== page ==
Hawaii report: Missile alert drill began early



Officials fire worker who sent Hawaii missile false alarm

In a statement to investigators, the staffer wrote that he was convinced that an actual attack was underway, he sent a warning about a ballistic missile to Hawaii.

HONOLULU – Hawaii’s nuclear missile scare, and showed that the state began with the testing of warnings for the full development of a plan to address the threat of ballistic missiles and that a public information campaign months earlier was not effective, according to a report released Tuesday.

The state of the Ministry of Defence, the agency that oversees Hawaii’s emergency management has internal review after an alert is sent to mobile phones, televisions and radio stations around the country over the past month.

The notice, which read “BALLISTIC MISSILE THREAT INCOMING TO HAWAII. IMMEDIATELY SHELTER. THIS IS NOT A DRILL”, caused widespread panic when there are more than a million residents and visitors feared they were faced with a ballistic missile strike.

Gov. David Ige assigned Brig. Gen. Kenneth Hara, the second in rank at the Ministry of Defence, for the conduct of a comprehensive evaluation of the functioning of the agency.

“The response and recovery components of the plan were at least developed,” Hara’s report said. “The plan lacked clear details for the reception, county coordination and protocols for the decision to send out all clear or false missile alert messages, for example, the intercept, missile-effect, without effect, to Hawaii, etc.”

The audience came there is not enough instructions about what to do, the report said.

A temporary agency worker mistakenly sent the alert to mobile phones and radio stations across the country during a shift-change analysis on the desk of Jan. 13.

Officials later announced the employee does not think that he and his colleagues participated in an exercise and believed in the place of a real attack is coming. The state has since fired him.

State officials said the employee, who works for the agency for 11 years, had erroneously supposed two prior exercises — for tsunami and fire warnings were of the actual events. His supervisors advised him, but loved him for a decade in a position that had to be renewed each year.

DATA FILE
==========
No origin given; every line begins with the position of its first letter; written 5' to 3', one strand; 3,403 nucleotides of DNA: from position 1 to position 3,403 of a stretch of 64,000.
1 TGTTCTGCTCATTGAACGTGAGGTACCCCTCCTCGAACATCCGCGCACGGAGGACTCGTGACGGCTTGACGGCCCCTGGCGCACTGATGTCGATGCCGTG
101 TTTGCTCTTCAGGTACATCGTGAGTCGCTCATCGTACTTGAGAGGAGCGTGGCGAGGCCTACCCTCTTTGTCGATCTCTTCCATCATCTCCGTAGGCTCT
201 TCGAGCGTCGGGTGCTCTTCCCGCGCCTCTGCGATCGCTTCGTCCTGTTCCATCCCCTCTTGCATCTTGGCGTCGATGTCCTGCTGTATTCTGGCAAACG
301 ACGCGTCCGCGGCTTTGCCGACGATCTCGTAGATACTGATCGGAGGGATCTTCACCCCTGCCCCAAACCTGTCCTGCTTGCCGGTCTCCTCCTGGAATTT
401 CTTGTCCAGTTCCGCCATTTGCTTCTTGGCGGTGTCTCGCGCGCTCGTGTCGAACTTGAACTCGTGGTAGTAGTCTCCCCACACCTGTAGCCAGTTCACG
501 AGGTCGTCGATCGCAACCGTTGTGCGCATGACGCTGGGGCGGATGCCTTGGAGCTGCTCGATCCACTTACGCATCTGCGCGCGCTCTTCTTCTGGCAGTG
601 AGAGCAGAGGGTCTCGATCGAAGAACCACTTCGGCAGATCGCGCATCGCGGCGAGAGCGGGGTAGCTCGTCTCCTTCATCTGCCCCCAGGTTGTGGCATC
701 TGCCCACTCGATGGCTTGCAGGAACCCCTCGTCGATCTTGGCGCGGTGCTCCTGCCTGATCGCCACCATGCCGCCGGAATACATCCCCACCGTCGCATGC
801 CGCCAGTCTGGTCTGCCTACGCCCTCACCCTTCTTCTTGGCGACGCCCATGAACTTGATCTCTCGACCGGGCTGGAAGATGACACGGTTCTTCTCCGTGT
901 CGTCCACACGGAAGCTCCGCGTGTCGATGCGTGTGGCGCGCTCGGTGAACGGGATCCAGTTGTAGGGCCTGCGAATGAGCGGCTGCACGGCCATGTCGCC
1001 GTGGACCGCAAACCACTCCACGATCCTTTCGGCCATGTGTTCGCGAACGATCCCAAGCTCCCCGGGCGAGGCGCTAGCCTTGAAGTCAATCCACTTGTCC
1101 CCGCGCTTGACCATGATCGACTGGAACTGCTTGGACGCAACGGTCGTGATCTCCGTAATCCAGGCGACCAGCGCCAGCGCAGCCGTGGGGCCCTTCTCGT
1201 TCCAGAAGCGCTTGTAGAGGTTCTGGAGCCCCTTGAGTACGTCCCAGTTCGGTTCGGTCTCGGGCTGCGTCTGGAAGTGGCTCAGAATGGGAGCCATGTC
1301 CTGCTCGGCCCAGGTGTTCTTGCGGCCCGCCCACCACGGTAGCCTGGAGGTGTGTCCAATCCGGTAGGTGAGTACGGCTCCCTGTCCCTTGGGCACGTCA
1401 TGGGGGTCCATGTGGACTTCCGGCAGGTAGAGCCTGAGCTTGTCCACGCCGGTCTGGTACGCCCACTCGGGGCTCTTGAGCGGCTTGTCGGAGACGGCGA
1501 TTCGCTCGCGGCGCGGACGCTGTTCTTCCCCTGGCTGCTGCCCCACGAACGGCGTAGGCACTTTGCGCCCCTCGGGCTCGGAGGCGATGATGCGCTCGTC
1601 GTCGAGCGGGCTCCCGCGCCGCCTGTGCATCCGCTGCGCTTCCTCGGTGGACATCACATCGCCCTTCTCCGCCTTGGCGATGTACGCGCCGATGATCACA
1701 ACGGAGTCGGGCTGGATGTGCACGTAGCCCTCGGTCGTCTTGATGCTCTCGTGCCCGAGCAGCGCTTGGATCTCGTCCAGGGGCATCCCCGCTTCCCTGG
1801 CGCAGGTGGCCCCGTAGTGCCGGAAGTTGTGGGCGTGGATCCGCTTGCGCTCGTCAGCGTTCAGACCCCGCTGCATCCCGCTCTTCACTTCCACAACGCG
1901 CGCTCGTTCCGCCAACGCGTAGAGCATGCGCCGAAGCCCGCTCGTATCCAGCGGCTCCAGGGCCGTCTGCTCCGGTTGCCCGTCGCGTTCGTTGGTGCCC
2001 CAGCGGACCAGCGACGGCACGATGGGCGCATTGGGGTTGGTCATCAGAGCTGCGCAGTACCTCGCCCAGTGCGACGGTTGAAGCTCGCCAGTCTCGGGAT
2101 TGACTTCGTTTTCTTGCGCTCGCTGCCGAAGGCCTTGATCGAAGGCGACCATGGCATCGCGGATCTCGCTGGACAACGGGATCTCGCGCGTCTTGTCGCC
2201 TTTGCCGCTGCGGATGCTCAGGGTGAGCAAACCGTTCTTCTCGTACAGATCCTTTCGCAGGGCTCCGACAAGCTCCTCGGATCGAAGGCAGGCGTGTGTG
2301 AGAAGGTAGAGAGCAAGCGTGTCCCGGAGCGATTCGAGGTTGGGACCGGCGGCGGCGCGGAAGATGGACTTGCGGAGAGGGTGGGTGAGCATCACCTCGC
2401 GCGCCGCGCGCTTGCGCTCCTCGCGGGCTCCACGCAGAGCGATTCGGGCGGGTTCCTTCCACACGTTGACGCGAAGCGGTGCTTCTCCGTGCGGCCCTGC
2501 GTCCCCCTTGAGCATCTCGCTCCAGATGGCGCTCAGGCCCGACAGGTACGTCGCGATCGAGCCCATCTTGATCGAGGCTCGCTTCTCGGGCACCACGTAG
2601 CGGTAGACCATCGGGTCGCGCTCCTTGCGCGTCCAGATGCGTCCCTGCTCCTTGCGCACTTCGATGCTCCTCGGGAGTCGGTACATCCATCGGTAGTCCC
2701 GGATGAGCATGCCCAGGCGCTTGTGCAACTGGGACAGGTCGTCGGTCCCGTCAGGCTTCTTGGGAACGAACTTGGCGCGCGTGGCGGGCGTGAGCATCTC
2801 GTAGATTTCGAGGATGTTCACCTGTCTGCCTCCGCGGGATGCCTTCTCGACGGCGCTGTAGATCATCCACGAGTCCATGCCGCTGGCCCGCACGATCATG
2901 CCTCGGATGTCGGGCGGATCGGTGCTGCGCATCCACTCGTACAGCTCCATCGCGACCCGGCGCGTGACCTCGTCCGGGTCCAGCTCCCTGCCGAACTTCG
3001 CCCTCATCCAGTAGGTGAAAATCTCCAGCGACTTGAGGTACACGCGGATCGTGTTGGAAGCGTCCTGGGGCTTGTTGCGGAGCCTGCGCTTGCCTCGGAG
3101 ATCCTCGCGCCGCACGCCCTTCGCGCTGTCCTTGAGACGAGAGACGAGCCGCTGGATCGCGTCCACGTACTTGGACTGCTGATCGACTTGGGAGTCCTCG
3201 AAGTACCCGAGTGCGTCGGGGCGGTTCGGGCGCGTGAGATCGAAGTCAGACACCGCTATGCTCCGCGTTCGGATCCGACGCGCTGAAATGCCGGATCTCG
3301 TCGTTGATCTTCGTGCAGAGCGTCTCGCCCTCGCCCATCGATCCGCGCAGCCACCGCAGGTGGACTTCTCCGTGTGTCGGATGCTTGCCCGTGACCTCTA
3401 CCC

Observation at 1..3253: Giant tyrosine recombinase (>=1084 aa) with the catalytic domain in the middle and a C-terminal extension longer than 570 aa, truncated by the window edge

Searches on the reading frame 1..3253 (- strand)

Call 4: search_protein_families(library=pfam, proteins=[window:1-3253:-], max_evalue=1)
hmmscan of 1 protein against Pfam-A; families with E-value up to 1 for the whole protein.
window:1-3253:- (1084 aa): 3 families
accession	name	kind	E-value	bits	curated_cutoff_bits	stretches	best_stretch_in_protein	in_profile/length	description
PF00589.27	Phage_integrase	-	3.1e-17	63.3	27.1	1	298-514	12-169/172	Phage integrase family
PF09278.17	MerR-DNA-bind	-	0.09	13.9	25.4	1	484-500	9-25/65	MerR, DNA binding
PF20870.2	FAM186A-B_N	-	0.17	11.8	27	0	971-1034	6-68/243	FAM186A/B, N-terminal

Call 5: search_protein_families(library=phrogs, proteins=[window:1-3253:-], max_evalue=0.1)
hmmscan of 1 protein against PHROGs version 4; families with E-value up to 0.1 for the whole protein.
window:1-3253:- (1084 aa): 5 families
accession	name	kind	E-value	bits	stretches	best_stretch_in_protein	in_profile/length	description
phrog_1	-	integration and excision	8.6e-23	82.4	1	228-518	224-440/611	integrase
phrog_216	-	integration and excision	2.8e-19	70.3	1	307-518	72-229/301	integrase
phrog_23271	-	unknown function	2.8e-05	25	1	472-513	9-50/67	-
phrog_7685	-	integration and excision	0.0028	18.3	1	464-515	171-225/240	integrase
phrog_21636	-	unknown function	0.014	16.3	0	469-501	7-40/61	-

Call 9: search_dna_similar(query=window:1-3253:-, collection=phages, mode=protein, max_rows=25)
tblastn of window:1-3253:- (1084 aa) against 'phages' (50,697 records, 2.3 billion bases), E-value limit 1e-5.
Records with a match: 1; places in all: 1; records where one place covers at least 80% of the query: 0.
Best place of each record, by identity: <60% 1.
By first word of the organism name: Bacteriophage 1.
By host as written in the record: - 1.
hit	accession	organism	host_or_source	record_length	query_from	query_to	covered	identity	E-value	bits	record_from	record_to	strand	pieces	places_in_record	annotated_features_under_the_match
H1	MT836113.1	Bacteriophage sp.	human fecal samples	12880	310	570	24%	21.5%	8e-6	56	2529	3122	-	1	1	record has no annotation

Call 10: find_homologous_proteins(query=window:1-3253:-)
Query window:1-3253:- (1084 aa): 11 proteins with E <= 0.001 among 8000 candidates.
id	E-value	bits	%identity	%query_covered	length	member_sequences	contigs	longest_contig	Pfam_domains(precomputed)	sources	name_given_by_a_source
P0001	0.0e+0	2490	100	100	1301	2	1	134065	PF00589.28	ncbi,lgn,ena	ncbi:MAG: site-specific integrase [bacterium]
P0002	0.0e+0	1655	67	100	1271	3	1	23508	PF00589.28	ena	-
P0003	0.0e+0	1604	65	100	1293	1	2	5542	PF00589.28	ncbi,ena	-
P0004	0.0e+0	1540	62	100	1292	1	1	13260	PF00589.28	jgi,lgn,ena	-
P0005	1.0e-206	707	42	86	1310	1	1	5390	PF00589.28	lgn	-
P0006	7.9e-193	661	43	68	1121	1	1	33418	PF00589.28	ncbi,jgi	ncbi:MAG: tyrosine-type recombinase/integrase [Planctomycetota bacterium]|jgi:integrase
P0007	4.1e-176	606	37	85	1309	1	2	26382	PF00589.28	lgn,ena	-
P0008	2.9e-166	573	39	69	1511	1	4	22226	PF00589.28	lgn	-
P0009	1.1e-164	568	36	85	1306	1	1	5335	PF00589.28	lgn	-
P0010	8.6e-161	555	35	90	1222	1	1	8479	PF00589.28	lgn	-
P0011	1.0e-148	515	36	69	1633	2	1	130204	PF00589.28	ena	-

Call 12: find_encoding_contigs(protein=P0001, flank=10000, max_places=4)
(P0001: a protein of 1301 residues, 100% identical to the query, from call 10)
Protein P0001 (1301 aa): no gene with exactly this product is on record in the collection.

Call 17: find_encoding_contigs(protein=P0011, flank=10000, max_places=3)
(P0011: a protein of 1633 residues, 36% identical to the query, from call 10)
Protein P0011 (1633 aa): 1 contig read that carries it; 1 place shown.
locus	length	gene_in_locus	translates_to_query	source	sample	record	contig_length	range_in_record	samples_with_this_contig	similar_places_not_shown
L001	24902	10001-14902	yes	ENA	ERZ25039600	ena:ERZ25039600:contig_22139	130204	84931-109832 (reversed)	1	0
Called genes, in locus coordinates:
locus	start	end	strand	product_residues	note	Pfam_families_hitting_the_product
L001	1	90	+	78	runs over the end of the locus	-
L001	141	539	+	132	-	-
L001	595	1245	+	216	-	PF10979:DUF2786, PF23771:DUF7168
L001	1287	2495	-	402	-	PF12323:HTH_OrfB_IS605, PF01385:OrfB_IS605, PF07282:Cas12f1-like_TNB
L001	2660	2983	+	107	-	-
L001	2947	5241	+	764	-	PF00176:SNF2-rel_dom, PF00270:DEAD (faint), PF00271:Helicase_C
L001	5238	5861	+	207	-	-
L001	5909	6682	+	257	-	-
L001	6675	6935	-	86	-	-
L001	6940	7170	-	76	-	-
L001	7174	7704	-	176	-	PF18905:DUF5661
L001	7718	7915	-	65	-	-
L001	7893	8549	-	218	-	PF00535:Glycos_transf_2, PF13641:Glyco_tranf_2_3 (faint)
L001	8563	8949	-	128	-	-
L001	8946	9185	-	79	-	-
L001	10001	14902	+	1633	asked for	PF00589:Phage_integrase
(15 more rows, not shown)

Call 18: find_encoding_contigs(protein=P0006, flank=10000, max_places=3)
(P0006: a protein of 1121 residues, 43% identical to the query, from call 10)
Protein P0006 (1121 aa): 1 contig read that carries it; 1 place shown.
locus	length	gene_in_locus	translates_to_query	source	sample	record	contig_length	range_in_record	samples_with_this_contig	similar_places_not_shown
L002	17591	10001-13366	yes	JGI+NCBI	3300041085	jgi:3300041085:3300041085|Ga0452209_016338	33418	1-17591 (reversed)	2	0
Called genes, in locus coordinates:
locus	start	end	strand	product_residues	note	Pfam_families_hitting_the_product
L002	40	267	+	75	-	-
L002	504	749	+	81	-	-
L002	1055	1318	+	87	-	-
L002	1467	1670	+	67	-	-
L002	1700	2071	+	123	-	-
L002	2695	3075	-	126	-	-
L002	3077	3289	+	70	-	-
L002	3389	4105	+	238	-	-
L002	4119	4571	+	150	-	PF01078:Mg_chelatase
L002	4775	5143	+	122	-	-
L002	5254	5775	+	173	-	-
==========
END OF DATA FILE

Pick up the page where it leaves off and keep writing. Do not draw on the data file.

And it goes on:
The ex-employee disputed that, saying he was not aware of any problems with the performance. The employee, who spoke on the condition of anonymity because he feared for his safety after receiving death threats, told reporters that he was devastated about causing panic, but was “100 percent sure” at the time that the attack was real.

Some managers do not follow the correct procedures to deal with unsatisfactory performance, which have contributed to the false report, according to the report.

Hara is the report recommends the development of employees training for supervisors and managers.

The agency of the administrator, Vern Miyagi, resigned on Jan. 30. The agency executive officer, Toby Clairmont, dismissal down soon after the incident, because it was clear action would be taken against agency leaders, he said.

A fourth employee was suspended without pay.

It took the agency in 38 minutes to send a follow-up message drives and mobile phones to notice people the warning was a mistake, in part because the agency had not prepared a message to send, in the case of a false alarm.

Within hours of the notification, the agency changed protocols in order to start requires that two people send an alert. It also made it easier to cancel the warnings by the preparation of a pre-set false alarm message.

The recommendations of the report such as suspension of all activities related to the Ballistic Missiles of Preparedness Campaign, with the exception of the monthly ballistic missile alert tone siren test, until a plan is published, and the majority of Hawaii public know “what to do, where to go, and when to do it.”

It also calls for testing the feasibility of reinstituting “fallout shelters.” Hawaii stopped with the maintenance of such shelters after the Cold War ended and the funding ran out.

Although inspired by the rocket scare, the report provides recommendations on the dangers of the islands face. Because Hawaii is based on almost all goods which should be imported, the report recommends the improvement of the ports and the expansion of the distribution infrastructure, but notes it will be expensive and time consuming.

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